Take it Back: Reclaiming Biblical Manhood for the sake of the Marriage, Family and Culture

Reviewed by:

G. Connor Salter, Professional Writing alumnus from Taylor University, Upland, IN.


Take it Back: Reclaiming Biblical Manhood for the sake of the Marriage, Family and Culture


Tim Clinton and Max Davis

Publication Date:

May 5, 2020


Charisma House




224 pages


According to the American Psychological Association, “traditional masculinity is psychologically harmful.” A variety of other groups take the same stance. However, as Tim Clinton and Max Davis note, there’s decent evidence that many of America’s problems with male aggression go back to the lack of fathers involved in their sons’ lives. Clinton and Davis argue for a conservative, Biblically-based manhood that they believe is vital to creating healthy families.

The authors spend several chapters looking at Nehemiah and David as Biblical examples of healthy manhood. For the most part those sections work well. There’s also have a fascinating chapter on the effect fatherlessness has on religious growth and anger management. Unfortunately, this material only makes up about half the book. The authors spend the rest of it making points which are valid but have been said before many times. They discuss how about liberal media portrays of masculinity as toxic. They note how transgender advocates, feminists and other groups are arguing against a traditional view of gender. They talk about hunting, fishing and other outdoor activities as healthy things men do to get in touch with their passion to challenge themselves. None of these points are wrong, but they’re hardly new. John Eldredge made many of these same points in Wild At Heart, and that was nearly twenty years ago.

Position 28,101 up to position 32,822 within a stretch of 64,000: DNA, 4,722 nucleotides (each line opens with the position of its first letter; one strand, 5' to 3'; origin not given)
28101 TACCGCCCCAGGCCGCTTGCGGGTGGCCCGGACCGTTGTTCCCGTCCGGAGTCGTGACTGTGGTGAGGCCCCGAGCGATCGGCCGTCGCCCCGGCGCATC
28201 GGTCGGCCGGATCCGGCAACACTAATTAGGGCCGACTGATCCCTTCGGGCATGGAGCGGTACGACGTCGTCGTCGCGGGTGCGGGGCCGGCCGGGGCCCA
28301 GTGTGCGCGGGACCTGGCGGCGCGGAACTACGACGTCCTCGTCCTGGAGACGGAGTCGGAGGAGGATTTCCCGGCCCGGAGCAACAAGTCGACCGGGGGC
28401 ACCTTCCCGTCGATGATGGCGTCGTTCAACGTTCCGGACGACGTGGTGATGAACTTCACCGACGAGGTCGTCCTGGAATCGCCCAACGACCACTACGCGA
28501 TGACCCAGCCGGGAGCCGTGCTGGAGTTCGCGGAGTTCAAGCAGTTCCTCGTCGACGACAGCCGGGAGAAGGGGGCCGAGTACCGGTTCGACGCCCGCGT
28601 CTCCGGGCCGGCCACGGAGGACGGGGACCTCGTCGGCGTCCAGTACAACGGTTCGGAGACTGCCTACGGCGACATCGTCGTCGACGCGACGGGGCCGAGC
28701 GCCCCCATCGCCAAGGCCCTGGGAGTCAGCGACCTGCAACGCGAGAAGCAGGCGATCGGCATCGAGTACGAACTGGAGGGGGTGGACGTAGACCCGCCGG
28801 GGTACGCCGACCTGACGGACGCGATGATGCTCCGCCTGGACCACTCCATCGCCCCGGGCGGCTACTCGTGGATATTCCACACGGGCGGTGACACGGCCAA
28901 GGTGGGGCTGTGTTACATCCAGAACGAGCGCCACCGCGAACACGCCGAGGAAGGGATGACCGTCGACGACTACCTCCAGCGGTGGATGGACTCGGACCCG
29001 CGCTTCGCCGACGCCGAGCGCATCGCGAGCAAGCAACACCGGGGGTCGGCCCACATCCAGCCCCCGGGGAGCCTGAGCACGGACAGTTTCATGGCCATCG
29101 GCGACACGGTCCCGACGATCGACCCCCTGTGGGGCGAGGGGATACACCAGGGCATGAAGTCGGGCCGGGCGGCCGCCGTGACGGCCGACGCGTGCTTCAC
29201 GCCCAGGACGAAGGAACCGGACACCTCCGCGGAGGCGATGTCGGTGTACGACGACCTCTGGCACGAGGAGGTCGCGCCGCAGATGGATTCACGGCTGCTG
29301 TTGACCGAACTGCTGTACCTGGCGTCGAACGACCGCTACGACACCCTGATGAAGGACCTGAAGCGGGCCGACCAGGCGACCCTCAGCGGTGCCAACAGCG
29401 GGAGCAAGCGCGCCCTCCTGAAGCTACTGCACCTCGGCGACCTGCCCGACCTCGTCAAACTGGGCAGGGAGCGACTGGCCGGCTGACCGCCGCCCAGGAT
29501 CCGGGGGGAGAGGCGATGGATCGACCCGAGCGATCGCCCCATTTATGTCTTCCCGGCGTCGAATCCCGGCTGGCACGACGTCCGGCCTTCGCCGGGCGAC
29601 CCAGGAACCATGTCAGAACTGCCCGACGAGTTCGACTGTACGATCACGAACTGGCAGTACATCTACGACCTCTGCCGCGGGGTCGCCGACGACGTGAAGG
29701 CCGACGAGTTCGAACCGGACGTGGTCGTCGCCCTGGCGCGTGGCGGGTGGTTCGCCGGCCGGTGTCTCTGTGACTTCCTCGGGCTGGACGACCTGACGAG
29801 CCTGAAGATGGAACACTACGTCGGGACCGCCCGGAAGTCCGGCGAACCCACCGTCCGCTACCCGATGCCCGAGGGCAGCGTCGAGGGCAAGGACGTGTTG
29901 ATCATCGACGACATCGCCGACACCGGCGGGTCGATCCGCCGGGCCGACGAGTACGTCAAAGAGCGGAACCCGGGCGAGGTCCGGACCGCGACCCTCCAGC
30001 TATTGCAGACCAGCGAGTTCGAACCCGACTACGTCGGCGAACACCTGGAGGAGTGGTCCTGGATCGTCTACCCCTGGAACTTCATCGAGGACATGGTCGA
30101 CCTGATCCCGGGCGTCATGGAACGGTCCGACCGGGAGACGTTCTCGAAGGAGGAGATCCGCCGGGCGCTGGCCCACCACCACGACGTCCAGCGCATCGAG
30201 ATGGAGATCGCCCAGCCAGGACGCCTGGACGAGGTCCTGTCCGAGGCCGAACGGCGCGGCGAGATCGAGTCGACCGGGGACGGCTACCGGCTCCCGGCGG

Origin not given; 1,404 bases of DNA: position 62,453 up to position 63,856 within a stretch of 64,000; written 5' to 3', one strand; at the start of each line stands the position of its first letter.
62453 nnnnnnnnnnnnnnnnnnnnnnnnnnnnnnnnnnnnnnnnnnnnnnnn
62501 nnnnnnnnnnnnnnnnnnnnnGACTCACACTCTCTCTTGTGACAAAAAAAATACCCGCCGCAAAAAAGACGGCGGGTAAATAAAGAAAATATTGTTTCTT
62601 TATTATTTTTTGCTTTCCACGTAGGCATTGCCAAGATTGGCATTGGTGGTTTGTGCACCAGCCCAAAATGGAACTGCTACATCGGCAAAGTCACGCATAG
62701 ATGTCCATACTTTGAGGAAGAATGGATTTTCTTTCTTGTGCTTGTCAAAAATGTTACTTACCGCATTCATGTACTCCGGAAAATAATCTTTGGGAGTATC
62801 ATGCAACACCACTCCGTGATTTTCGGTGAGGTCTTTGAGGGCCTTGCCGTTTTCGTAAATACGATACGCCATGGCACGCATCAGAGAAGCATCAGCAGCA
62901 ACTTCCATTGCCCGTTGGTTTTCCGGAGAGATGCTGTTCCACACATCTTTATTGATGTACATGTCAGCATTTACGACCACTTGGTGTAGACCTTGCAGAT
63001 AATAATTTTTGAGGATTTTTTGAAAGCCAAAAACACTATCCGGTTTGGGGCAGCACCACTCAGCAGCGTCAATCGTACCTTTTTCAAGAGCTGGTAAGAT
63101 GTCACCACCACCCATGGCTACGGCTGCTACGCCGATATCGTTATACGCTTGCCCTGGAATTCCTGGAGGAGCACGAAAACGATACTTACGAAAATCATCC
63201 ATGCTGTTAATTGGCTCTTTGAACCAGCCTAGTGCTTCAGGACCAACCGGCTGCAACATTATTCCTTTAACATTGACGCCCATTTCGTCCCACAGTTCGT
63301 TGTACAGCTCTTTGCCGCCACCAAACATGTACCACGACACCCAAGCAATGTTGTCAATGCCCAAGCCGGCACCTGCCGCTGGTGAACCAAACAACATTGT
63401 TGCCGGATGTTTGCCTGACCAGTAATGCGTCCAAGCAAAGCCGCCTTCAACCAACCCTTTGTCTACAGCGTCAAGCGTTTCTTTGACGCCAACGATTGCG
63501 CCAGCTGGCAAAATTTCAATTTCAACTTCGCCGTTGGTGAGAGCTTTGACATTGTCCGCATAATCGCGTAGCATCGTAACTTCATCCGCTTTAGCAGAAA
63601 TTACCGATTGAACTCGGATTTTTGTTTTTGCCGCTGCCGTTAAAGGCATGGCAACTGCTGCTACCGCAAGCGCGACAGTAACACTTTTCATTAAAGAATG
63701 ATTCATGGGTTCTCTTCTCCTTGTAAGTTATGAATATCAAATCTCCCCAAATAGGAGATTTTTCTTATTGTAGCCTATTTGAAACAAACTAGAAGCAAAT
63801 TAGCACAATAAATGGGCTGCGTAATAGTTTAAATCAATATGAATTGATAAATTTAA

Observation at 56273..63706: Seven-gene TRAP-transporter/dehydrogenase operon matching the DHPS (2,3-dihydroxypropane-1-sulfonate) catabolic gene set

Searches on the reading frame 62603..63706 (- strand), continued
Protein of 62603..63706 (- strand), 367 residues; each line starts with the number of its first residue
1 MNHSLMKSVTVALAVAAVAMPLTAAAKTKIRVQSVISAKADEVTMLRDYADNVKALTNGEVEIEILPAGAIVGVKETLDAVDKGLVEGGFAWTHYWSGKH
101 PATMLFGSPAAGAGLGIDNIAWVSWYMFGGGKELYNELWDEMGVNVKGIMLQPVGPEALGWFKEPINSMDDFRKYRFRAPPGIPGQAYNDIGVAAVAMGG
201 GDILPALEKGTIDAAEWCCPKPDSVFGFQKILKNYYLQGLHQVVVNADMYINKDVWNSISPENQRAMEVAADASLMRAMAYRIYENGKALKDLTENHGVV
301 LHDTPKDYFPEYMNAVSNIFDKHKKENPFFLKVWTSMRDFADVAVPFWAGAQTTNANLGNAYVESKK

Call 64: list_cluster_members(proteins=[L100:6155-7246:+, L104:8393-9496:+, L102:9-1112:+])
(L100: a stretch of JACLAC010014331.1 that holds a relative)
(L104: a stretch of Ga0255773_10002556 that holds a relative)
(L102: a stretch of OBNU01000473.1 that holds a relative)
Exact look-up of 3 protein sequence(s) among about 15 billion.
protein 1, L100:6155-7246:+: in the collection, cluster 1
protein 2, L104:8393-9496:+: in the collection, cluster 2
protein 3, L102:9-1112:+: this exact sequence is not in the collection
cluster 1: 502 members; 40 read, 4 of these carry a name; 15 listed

If Clinton and Davis had gone for less general coverage and focused on one of these topics, they might have written something unique. For example, they frequently talk about being traditionally masculine without being sexist. If they’re correct in saying that liberal media misconstrues traditional masculinity as toxic, then it would seem important to explain where good masculinity ends and toxic masculinity begins. A book that really examined that dividing line and how men can avoid crossing into it would be highly helpful. Unfortunately, the authors don’t dig deeply into this point or any of the others.

A well-intentioned defense of manhood that unfortunately doesn’t say anything new or cover old ideas in a new way.

Rating (1 to 5 stars)

2 stars

Suggested Audience

Christian men interested in a defense of healthy yet traditional masculinity.

Christian Impact

Clinton and Davis refer to the Bible throughout, building a generic but decent case that there’s more to traditional masculinity than just the stereotypes.

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